Obnoxious Sports, Pretentious Arts Enthusiasts Two Sides of Same Coin

By Jason Menard

To quote one of Canada’s finest bands, Sloan, “it’s not the band I hate, it’s their fans.” And though you’ll likely never get them to agree to it, supporters of sports and the arts are often two sides of the same obnoxious coin.

First, an admission of guilt. I was once an arts’ snob: I judged certain music, literature, and art forms as somehow less worthy than others. I was at the same time an obnoxious sporto, judging people by the teams they supported.

All that to say that I’m now reformed (almost. I still think you Toronto Maple Leafs’ fans need to go get help). This leaves me in a unique position to see the best of both groups. Sadly, I’m more often exposed to the worst that both groups have to offer.

Over the past few years, I’ve embraced the fact that — again, to quote Sloan — “if it feels good do it.” If you enjoy something, then it shouldn’t matter what others’ think about it.

That’s why I can sing the Saskatchewan Roughriders’ theme song with equal aplomb as selections from Jesus Christ Superstar. The last book I (re)read was Danté’s Inferno; before that it was the latest Sookie Stackhouse novel. I know what Rosebud was and who Luke’s father is. I know Sir Gawain and the Green Knight and I know Honey Boo Boo Child.

But I seem to be in the minority. I have the pleasure of keeping one foot in the sports’ world and the other in that of the arts. And it can get ugly at times.

We all know those pretentious theatre snobs — the ones who try to delight you with their witty wordplay, impress you with their depth of knowledge in a self-limited field, and, of course, generally act all supercilious towards those who aren’t intimately familiar with that absolutely delightful play by some obscure — but under-appreciated playwright.

On the other side, there are those who give appreciation of sports a bad — and often monosyllabic — name. About a month ago, I was attending a play with my wife. At intermission we joined the crowd outside (small theatre, awfully stuffy), and within minutes we were greeted by a car speeding down the street with someone leaning out the window shouting, “Arts Suck!”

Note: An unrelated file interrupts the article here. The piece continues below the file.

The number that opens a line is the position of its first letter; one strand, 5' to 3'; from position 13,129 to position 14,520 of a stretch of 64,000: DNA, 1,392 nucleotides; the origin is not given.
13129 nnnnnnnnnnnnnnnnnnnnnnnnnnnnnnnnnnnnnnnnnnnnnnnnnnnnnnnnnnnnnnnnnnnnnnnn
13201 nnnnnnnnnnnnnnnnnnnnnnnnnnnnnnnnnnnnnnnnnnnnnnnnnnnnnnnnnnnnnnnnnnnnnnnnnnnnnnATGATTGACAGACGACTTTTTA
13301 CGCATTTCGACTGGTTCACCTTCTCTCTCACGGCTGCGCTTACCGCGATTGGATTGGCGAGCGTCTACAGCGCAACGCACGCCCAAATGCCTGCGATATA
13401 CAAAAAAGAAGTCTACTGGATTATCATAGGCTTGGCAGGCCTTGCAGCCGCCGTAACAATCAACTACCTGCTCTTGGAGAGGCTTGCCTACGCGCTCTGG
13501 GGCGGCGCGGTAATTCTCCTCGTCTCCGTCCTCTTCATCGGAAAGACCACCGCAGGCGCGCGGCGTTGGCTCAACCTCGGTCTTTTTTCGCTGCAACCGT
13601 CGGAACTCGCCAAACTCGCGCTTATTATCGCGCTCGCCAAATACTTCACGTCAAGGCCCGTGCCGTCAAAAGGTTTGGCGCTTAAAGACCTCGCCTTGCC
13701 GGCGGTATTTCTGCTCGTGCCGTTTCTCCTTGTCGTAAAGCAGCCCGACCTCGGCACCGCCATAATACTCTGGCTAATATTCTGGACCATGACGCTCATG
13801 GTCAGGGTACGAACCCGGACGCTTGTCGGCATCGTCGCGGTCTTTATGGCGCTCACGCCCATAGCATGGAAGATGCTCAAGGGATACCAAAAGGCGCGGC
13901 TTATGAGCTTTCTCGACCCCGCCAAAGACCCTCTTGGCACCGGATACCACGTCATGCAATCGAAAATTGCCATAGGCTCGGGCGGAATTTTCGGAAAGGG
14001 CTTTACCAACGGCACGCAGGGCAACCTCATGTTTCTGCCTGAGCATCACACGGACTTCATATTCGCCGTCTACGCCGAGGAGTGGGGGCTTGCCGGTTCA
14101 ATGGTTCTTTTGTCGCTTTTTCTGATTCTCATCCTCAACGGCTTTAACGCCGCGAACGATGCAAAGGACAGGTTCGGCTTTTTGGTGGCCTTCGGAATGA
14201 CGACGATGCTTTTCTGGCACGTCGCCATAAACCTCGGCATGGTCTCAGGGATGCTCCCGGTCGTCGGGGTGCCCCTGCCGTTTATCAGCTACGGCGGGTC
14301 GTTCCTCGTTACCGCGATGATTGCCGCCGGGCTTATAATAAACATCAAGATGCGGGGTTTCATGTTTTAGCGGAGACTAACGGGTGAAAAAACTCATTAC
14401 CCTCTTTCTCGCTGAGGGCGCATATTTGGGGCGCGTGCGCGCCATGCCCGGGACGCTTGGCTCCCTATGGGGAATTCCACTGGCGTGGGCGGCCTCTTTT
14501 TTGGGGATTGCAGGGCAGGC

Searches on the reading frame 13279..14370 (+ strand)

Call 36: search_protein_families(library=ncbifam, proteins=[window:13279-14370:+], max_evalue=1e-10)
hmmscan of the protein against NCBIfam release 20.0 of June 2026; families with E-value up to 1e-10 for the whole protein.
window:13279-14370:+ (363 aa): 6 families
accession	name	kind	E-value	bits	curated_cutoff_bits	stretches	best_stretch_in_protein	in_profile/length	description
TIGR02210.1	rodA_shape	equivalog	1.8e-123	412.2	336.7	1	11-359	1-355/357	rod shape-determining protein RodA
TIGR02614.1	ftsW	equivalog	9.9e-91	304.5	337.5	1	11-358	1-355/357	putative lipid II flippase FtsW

Many were upset; I was merely amused. These same people taking offense were earlier criticising others’ TV-viewing habits and other quote-unquote lower-class theatre performances.

Whether you’re dragging your knuckles or keeping your nose in the air, in the end the greatest disservice you’re doing is to yourself. There’s a lot of great entertainment out there just waiting for you to enjoy it.

I never thought I’d enjoy dance, but thanks to my daughter’s interest, I’ve become a fan — and I’m proud to share my appreciation. It doesn’t mean I enjoy hockey any less.

There are no right or wrongs in entertainment. Don’t forget, Shakespeare during his time was considered lower-class art. You could say Lady Macbeth was their Honey Boo Boo.

I’ve appropriated a phrase that an old friend of mine used to use: “I like all the meats in our cultural stew,” he’d say. And I think it’s a way of life we can all embrace. Love and hate things because you love and hate them — it’s something I’m trying to teach my daughter, who is trying to navigate a love for bubblegum pop in a world that tells her it’s not good enough.

Hell, when I was younger I had all the Smurfs’ albums (think mini-pops, but blue) — that didn’t define who I was, but it helped set me on a path of music appreciation that has taken me through Memphis, Detroit, England, and more. I can equally enjoy The Bicycle Thief and the latest Spider-Man film. If you want to define me by what I’m reading, listening to, or watching at that moment, that’s your choice.

But you’ll miss out on so much more of me.

Theatre and orchestra snobs need to understand their elitist attitude is suicidal. If they don’t engage the younger generation in a manner that speaks to them, then their beloved arts will die a slow death. Sports fans — especially men — need to understand that enjoying a piece of musical theatre does not bring one’s sexuality into question. And an encyclopaedic knowledge of obscure baseball stats is impressive, but perhaps some of that time could better be spent in broadening their horizons.

Oh, and the girls? Chances are they can kick your barstool-riding butt if you both laced ‘em up.

We could probably play amateur psychiatrist and examine why people need to be pretentious and establish their elitism in various disciplines, but the fact is that they all got involved with their art form or sport because of love.

To deny others the chance to enjoy their passions because you don’t approve? That’s certainly paints a very ugly — and not very sporting — picture, doesn’t it?

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